President Joseph Kabila of the Democratic Republic of Congo (DRC) has left for the United States, where he is scheduled to hold discussions with his counterpart George W. Bush.
During the visit, Kabila, who is accompanied by Foreign Minister Antipas Mbusa Nyamwisi, is expected to brief Bush on "the achievements of his government since he came into power after historic elections in 2006," the DRC foreign ministry said in a statement Monday.
Besides discussing security issues, reforms and economic development matters, the two leaders will review "the current situation and future challenges," according to the statement.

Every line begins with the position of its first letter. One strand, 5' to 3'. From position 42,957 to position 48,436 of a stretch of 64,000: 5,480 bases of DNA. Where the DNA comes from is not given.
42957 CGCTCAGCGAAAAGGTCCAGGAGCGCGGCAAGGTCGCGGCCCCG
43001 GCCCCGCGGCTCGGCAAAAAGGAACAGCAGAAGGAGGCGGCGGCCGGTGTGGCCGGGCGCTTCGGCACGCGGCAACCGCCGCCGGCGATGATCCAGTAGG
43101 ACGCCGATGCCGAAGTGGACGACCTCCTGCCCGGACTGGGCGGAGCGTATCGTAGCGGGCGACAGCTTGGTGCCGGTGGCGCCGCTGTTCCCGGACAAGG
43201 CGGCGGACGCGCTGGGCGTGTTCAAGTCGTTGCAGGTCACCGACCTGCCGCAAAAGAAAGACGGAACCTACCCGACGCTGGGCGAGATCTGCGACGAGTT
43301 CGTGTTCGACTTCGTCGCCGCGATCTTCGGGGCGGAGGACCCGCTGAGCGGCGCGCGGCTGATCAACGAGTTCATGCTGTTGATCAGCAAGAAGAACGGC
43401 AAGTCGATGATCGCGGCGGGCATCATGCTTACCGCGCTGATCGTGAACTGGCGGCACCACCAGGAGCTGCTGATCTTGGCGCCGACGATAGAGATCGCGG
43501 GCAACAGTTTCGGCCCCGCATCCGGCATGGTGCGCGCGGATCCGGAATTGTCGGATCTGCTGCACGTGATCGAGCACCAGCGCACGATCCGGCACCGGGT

According to the Top Congo radio special correspondent in the United States, the DRC head of state is scheduled to start his visit in Arizona, where he is to meet with leading American investors and entrepreneurs in Illinois, home of Caterpillar, world's leading manufacturer of construction and mining equipment.
Speaking of the visit on the Top Congo radio, Francois Elikya, a renowned political analyst and an expert in international relations, said that Washington was an important partner in the search for solutions to the numerous problems and challenges facing the DRC.
According to him, the Washington meeting is going to present Kabila with an excellent opportunity to directly raise various issues affecting the DRC with Bush, including the "arms embargo," which the DRC would like to see lifted in order to facilitate the purchase of modern arms to improve its security.